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Lumps, bumps, and breasts, oh my!

PPD+A - Body changes before and after pregnancy

Body changes during pregnancy and postpartum! Yet another thing that doesn’t only touch women who’ve suffered from PPD+A, but only becomes more defeating if you are. It’s very easy to say how beautiful it is to know that you’re growing human life, to just be happy and accept your expanding body, until you’re watching it happen. I wasn't one of those women who felt sexy with my big growing belly. Your body feels foreign, you hit that weird in between place where you don’t really have a belly, but you still can’t wear your normal clothes, you’re constantly trying to find clothes that make you feel a little better while not spending hundreds of dollars on maternity wear, the list goes on. Then you have your baby at most likely the highest weight you’ve seen in your life. Now you’re deflated and saggy with probably the biggest breasts you’ve had (I’d take some of those babies back!) So now you’re supposed to start losing, right? Oh the pressure to get back to “normal”. Everyone starts to tell you you look great “for just having a baby”, but you don’t feel great. Well I didn’t. Due to breastfeeding, I’d began to gain a lot of weight I’d already lost immediately postpartum (that’s a thing I bet no one told you could happen), when you feel like everyone around you says they just slipped right back down to their pre-baby weight in no time. Then my PPD+A really hit and without trying, I lost my baby weight and then an additional 20lbs. It was the skinniest I’ve ever been. I felt awesome at the time, but sadly it wasn’t strictly from from making great health choices and working out, even though I was. I had to work out every day, I wasn’t resting. When I’d start to feel overwhelmed or anxious, I’d start moving to avoid panic attacks. This meant putting Malcolm in a stroller and packing stuff up for the day and not coming home until we had to. I would walk miles and miles to stay outside and distracted from worrying about irrational things. I mean, really irrational things, and the thing with anxiety is that even if you know they’re irrational, you can’t shut off the worry. The only thing that helped me silence it was just not sitting down to think. If I sat down for too long, panic attacks I’d never tell anyone about. Thankfully most happened during naptime, again because I had slowed down and allowed my brain to take over. No one knew any of this was a problem until I started to be more vocal about what I was going through. No one knows because of the shame and embarrassment about feeling crazy or sad or inadequate as a mom. Worrying that people would think I was ungrateful for my life because I had days I wanted a new one (not really, but kinda, but not at all). So, I kept moving all the time and ended up masking my mental state as best I could making everyone feel like I was doing it all so well. Have you checked on the new mom in your life? She might tell you she’s fine, and maybe she is, but reaching out to let her know you’re thinking about her could make a big difference in her day. She may or may not get back to you (notoriously known for sucking at that, big time), but she’ll get back to reciprocating when she can. Your little note of thoughtfulness could be the knock she needed to open up or just keep her spirts lifted.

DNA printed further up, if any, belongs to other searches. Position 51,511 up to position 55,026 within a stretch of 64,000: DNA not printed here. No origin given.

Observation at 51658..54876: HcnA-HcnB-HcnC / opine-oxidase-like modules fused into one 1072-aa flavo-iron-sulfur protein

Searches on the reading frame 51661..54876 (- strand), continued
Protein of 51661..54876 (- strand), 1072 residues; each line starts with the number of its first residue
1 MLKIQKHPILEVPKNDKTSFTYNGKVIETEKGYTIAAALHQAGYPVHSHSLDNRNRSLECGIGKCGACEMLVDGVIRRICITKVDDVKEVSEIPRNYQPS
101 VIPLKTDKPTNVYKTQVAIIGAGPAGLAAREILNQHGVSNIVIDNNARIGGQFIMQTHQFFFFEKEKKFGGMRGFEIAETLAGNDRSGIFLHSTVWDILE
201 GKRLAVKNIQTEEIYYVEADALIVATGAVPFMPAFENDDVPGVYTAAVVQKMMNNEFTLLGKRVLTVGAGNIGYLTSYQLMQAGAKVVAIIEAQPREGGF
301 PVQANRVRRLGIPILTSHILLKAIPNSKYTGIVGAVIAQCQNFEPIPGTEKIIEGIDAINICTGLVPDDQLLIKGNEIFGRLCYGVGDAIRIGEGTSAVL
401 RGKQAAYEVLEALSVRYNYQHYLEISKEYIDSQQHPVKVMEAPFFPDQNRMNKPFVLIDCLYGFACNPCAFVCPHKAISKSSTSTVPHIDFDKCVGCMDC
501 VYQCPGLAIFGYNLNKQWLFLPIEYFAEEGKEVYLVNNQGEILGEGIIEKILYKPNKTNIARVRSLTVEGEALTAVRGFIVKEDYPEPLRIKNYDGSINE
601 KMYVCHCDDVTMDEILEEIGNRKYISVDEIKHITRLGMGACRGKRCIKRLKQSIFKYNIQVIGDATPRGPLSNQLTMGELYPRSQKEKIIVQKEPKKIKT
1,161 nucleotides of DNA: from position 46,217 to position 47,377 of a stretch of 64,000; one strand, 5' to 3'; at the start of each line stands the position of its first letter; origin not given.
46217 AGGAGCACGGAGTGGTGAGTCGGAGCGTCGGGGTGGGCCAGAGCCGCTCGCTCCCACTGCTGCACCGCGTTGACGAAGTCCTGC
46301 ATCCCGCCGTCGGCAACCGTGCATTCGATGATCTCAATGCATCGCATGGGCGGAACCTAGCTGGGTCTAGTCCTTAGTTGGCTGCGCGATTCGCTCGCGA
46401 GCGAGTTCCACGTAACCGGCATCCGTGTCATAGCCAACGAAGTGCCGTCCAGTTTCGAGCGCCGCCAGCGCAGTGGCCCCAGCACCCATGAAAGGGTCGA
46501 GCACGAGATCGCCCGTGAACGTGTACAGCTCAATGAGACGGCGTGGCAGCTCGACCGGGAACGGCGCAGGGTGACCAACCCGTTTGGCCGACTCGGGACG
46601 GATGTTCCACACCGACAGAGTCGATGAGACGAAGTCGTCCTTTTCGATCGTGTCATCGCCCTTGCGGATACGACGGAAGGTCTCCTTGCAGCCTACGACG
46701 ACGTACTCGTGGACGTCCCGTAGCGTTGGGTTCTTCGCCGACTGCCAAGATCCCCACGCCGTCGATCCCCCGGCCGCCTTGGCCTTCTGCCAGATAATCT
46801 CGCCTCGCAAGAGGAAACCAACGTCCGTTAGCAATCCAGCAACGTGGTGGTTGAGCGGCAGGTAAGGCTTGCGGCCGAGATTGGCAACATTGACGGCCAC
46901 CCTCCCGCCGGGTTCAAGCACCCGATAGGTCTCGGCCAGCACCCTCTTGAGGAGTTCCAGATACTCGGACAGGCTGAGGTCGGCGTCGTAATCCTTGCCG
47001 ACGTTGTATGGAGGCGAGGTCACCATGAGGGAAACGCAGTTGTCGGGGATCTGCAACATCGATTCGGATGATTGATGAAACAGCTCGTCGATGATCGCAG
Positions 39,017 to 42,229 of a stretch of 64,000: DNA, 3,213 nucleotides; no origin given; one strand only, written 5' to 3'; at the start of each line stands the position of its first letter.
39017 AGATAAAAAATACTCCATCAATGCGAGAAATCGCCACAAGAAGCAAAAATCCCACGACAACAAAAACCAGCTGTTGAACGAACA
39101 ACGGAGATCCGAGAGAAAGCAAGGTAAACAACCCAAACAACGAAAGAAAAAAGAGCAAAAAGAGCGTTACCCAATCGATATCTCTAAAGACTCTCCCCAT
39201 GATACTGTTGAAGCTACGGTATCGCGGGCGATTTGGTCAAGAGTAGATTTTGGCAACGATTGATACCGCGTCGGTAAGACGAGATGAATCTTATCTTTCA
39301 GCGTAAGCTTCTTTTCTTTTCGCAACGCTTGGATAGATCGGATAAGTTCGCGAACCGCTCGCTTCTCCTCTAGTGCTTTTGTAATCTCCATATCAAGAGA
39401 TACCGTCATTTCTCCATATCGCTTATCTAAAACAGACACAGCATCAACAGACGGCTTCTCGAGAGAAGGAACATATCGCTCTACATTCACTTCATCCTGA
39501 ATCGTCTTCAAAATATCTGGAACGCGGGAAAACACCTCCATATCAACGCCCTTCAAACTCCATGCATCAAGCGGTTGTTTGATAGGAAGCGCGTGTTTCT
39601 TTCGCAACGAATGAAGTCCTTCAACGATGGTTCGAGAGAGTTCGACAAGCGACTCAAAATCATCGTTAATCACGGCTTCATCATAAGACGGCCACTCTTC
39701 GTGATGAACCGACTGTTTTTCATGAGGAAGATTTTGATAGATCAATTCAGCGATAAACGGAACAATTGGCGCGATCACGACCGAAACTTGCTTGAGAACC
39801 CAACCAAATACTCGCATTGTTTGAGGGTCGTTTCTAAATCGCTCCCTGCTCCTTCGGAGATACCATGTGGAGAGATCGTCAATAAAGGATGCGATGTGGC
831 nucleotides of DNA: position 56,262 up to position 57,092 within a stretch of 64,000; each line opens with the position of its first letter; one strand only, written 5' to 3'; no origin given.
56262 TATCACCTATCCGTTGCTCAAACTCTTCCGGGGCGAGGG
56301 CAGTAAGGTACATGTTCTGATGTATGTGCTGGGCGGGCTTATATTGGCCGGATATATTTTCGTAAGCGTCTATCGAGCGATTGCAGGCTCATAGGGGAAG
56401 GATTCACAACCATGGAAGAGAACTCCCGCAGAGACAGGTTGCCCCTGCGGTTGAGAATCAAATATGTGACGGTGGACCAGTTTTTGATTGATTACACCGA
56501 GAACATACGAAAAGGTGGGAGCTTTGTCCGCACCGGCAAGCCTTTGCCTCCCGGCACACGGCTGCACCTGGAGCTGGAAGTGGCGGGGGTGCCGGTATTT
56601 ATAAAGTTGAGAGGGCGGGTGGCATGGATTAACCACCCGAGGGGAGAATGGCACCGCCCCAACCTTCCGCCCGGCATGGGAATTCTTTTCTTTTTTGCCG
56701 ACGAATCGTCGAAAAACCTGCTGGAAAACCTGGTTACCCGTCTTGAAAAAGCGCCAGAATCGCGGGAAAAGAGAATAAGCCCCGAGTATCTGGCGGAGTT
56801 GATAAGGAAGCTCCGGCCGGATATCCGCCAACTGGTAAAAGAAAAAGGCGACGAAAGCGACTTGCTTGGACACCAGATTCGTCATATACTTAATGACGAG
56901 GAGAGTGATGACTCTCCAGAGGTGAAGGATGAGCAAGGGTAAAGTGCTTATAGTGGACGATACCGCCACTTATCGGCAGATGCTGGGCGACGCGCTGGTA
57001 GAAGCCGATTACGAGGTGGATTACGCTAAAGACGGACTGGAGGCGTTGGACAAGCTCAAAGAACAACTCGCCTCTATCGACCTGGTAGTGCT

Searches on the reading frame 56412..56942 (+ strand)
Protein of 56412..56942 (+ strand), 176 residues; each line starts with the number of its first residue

Documenting belly growth
2 weeks before I delivered and 12 hours post-delivery
Just before I reached my lowest weight since early high-school years. Skinny and unhappy.
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